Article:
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Sun signs Sony, Philips to bring Jini into the home

Home networking alliance planned to score one over rival Microsoft offering

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Internet Security Threat Report 2014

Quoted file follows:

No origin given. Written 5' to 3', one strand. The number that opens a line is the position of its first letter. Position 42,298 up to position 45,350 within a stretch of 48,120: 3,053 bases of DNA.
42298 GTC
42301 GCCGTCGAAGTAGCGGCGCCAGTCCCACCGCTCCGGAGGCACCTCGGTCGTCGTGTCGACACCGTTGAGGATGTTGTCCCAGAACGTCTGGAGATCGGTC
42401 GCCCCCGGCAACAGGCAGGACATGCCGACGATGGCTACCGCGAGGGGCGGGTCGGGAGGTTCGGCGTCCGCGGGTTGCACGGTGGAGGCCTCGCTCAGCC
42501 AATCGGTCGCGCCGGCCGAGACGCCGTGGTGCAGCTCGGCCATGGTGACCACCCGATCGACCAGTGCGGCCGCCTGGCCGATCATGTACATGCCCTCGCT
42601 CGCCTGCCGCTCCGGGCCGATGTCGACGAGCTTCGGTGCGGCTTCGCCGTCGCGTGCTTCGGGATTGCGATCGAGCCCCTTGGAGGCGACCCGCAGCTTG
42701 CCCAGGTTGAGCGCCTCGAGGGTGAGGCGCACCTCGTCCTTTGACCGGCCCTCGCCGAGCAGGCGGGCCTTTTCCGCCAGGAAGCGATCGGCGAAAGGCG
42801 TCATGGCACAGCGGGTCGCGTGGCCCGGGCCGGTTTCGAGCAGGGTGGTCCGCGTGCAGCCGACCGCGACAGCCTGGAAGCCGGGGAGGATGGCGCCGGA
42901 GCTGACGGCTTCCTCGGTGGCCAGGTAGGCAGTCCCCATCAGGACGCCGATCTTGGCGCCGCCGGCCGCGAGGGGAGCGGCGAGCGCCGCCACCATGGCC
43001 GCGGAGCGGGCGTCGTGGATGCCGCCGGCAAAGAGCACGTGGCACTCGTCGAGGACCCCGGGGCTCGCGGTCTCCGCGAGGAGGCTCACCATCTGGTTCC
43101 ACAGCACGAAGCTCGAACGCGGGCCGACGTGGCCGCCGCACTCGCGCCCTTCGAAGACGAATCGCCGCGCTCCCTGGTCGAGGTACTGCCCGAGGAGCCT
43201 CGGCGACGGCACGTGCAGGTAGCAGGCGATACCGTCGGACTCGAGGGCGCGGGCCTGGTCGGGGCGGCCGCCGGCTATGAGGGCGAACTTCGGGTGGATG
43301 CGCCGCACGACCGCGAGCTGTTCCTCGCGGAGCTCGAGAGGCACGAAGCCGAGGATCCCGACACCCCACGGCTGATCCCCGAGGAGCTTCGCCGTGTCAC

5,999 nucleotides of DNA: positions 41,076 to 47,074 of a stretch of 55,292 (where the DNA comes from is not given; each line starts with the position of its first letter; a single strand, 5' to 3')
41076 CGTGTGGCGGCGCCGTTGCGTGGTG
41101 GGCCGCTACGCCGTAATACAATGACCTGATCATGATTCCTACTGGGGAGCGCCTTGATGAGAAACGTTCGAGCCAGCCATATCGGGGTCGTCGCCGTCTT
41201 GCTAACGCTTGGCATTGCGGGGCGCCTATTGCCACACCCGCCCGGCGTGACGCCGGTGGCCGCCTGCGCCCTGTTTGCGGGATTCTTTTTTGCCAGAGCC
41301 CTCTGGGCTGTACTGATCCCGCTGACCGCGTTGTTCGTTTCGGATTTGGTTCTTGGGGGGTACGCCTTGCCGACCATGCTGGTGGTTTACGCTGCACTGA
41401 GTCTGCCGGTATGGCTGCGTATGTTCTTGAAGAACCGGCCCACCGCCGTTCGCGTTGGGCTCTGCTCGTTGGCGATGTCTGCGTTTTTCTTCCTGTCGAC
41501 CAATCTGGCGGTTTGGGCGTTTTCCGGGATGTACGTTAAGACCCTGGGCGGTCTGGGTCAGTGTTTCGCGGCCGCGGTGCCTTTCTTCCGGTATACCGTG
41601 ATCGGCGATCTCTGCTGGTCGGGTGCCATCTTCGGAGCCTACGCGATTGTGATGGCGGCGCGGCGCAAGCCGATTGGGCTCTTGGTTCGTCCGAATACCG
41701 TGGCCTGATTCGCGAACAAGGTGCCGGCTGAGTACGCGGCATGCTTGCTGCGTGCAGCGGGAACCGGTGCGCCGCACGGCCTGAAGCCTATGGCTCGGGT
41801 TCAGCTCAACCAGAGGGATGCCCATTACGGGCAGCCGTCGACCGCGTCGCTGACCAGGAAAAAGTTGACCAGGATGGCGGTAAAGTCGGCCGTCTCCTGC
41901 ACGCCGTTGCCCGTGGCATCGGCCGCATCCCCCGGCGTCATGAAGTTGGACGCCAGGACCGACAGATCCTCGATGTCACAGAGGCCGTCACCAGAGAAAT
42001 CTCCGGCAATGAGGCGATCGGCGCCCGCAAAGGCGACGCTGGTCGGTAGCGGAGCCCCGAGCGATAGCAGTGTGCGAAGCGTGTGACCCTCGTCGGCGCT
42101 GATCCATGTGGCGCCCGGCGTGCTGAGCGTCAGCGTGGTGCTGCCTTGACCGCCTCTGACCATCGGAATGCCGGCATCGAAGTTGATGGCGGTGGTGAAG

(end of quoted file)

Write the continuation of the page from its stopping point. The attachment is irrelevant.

Ahead of next week's official launch of its Java-based Jini networking technology, Sun yesterday announced partnerships with Sony and Philips to bring the technology into the home networking arena. The agreement centres on establishing a development effort to allow Jini devices to communicate with HAVi, a Philips-devised technology which will allow hi-fi separates, VCRs, TVs and PCs to be connected throughout the home. Based on FireWire (aka IEEE 1394), HAVi essentially merges networking, hi-fi interconnects and SCART cables into a single cabling system. It provides the necessary software infrastructure for connected devises to identify themselves automatically on connection or power-up to other networked machines and communicate across the network, allowing consumers to build functioning networks simply by plugging devices into each other. Each device maintains a registry of the network resources available to it. So, say, your HAVi amplifier will know it's connected to a CD player, a VCR, TV and speakers, and can route data from source to output point accordingly. Each machine has a Device Control Module -- in IT we call them drivers -- which abstracts operating idiosyncrasies into a consistent interface the rest of the network can understand. All this, of course, is pretty much precisely what Jini does, so patching up their respective drivers, registries and messaging systems shouldn't overly tax each company's software guys. But the deal is really more strategic than developmental. Tying Jini into HAVi gives it a neat edge on Microsoft's competing Universal Plug and Play (UPP) thing, or at least that's what Sun is hoping. The only snag is that the deal doesn't preclude Microsoft from linking UPP to HAVi -- indeed, it already has access to it, thanks to a deal done to license HAVi-based technology from Sony. The difference is that UPP is essentially an attempt by Microsoft to put the PC at the heart of home entertainment, whereas Jini is a far less PC-centric. In turn, that makes it more attuned to the HAVi 'peer-to-peer' approach. Still, while the IT business is largely founded on the idea of competing technologies rather than co-operative ones, the consumer electronics world is, generally speaking, the opposite. That means the HAVi supporters, whose number includes Toshiba, Grundig, Matushita, Hitachi, Thomson Multimedia and Sharp, in addition to Philips and Sony, are unlikely to favour Jini over UPP or vice versa. Soon enough it will work with both, and Sun and Microsoft will be back to square one. ®

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